Baseball Team

As a senior at Centralia High School in southern Illinois, Cody Stevenson wasn’t planning on playing college baseball. He was plenty good enough, sure. With his track speed, Stevenson could play center field, steal bases and put pressure on an opposing infield at an elite level.

Cody Stevenson

Schools were interested, too. A Division-I university in Michigan wanted Stevenson’s athletic services, as did a handful of other institutions. The community college in Centralia — Kaskaskia — was a landing spot for many of Stevenson’s teammates and friends.

Baseball could have helped put Stevenson through college. But that wasn’t his heart. No, that was set on joining the military, becoming a Marine.

That all changed when Stevenson’s high school hitting instructor, Derek Harlan, introduced Stevenson to Bill Kurich, who recently completed his 10th season as Webster University’s baseball coach. Harlan and Kurich were college baseball teammates at Quincy University, so Harlan knew firsthand the type of person Kurich was and the type of program he ran at Webster.

Stevenson started talking to Kurich about the Webster program and how Kurich likes the game to be played. It meshed well with the way Stevenson wanted to play. He decided to take the next step and pay a visit to the Webster campus.

“I don’t want to sound corny or cheesy, but it was love at first sight,” Stevenson said. “It’s a beautiful campus, very diverse. Coming from a small town — just being able to see how broad everything is and see what I could be at Webster — it was just amazing. It was hard to pass up.”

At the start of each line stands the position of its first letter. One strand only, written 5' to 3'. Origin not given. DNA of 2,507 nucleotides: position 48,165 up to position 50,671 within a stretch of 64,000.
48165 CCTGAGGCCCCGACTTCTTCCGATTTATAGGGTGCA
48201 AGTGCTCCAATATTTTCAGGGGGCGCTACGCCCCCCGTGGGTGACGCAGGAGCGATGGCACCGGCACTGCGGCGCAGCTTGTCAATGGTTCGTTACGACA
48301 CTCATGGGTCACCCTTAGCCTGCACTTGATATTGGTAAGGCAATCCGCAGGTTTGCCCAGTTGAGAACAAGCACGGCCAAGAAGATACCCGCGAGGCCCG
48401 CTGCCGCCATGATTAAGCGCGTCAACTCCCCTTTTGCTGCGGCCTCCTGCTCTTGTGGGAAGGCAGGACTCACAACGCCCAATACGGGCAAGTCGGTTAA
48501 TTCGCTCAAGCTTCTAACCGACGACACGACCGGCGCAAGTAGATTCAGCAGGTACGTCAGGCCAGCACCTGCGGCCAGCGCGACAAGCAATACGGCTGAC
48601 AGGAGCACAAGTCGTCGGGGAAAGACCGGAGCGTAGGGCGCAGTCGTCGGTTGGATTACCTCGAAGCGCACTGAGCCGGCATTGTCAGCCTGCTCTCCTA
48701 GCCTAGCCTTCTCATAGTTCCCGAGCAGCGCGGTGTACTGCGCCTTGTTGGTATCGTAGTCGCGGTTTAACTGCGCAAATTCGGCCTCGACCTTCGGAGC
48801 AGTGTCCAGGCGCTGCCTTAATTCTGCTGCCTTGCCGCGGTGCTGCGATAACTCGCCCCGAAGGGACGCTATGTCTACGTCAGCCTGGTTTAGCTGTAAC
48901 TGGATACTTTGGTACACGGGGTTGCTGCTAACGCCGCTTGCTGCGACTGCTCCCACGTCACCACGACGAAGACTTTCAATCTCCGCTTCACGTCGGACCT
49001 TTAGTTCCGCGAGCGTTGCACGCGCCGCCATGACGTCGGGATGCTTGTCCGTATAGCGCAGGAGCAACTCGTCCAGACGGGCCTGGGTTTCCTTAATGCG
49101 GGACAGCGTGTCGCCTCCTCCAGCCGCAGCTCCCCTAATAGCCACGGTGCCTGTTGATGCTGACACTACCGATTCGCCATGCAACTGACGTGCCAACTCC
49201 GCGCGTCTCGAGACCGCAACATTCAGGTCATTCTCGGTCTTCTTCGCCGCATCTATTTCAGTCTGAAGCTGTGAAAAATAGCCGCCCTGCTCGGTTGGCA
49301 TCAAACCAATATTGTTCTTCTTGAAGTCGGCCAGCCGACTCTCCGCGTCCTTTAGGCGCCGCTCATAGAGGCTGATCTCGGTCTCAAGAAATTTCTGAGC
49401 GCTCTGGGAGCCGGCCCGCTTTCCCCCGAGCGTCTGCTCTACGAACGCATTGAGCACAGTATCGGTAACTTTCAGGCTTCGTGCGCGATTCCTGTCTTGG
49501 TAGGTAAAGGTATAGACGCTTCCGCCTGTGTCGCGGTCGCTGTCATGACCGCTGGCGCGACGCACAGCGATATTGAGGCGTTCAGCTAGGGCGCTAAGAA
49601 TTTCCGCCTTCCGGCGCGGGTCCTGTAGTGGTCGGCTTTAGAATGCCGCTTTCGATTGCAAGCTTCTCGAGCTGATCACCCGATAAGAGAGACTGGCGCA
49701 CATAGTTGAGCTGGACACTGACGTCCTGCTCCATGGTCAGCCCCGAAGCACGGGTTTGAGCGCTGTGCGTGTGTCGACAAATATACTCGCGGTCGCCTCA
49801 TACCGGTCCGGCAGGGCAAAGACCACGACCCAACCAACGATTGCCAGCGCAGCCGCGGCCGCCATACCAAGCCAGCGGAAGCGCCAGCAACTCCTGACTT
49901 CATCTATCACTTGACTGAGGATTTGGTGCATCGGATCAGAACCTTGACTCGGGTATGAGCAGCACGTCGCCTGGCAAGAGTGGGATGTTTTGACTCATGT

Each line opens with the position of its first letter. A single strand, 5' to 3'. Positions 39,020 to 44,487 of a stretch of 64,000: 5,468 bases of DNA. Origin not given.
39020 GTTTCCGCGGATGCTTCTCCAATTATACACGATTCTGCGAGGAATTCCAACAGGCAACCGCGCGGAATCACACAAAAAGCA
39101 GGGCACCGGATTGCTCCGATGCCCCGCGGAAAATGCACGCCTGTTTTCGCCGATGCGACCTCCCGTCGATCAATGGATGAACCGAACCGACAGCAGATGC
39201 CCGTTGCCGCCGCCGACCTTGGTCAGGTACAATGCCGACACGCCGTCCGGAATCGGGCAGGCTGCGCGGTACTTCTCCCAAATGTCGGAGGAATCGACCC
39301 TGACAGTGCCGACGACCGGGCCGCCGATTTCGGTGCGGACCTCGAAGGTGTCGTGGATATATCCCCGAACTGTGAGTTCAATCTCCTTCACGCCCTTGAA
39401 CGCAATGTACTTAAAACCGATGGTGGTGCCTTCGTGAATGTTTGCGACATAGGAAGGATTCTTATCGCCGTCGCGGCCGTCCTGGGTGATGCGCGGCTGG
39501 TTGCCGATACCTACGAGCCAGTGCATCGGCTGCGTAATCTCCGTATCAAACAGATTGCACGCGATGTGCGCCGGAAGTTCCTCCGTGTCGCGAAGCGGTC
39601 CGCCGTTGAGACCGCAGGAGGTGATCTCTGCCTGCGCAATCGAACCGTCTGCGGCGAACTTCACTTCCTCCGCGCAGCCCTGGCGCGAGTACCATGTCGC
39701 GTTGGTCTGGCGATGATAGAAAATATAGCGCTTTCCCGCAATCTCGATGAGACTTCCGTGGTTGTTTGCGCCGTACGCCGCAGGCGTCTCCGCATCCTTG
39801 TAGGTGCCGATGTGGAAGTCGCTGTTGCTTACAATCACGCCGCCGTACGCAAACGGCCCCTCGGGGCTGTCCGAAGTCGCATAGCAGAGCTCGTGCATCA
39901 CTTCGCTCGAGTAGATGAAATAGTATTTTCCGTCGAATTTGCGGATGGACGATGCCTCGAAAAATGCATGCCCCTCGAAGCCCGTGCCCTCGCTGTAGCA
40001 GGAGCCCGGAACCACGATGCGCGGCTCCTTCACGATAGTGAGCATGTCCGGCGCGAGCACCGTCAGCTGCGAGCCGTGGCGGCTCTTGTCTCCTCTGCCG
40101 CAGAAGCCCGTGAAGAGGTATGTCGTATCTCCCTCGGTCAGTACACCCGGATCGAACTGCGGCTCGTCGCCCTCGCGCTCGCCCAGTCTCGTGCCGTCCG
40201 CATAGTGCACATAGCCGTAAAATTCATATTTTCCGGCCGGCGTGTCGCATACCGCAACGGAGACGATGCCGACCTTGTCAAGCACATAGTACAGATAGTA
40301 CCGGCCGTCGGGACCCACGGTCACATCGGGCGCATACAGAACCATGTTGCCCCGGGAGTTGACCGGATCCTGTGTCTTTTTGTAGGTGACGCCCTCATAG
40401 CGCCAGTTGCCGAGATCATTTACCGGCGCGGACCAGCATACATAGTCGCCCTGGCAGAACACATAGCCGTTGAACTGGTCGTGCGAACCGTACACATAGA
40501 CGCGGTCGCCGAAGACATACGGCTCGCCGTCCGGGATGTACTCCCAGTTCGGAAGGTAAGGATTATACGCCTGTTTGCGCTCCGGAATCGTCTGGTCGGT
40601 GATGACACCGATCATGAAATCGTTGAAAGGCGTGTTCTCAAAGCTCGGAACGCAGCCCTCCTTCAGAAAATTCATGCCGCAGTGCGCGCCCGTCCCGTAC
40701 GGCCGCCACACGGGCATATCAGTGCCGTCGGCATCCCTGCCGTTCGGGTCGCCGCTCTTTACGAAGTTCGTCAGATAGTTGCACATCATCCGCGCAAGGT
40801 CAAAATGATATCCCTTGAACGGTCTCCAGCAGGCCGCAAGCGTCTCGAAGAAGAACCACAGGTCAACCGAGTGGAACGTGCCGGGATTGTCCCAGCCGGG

Four years later, Stevenson, BA ’14, graduated with a degree in sociology and one of the most decorated careers in Webster baseball history. He ranks first in the Webster record books in games played (180), games started (175), at-bats (636), runs scored (206), walks (100) and triples (13). His 165 career stolen bases place him more than 100 steals better than the second-best finisher in Gorlok history. He was a four-time first-team All-Conference selection.

In addition to his individual success, Stevenson and his 2012 and ’13 teammates made runs to the eight-team Division-III College World Series. The Gorloks finished fifth nationally both years out of approximately 385 teams. Webster went 140-50 overall and 82-10 in conference play during Stevenson’s four years as a Gorlok.

“Every time I look back on it, there’s not a thing I would change,” Stevenson said. “Just to be able to say I got my degree from Webster University — it’s such a well-known university. And then on top of that, I got to play at the college level in a sport I grew up wanting to make a life out of. I made nothing but memories and the best of friendships on and off the field with it.”

Baseball got Stevenson in the door at Webster, while the university’s strong academics and a multitude of other factors pushed him through it. That’s the rule – not the exception – for baseball players and, more generally, student-athletes who attend Webster. Kurich estimates 95 percent of his players, past and current, came to Webster because of baseball.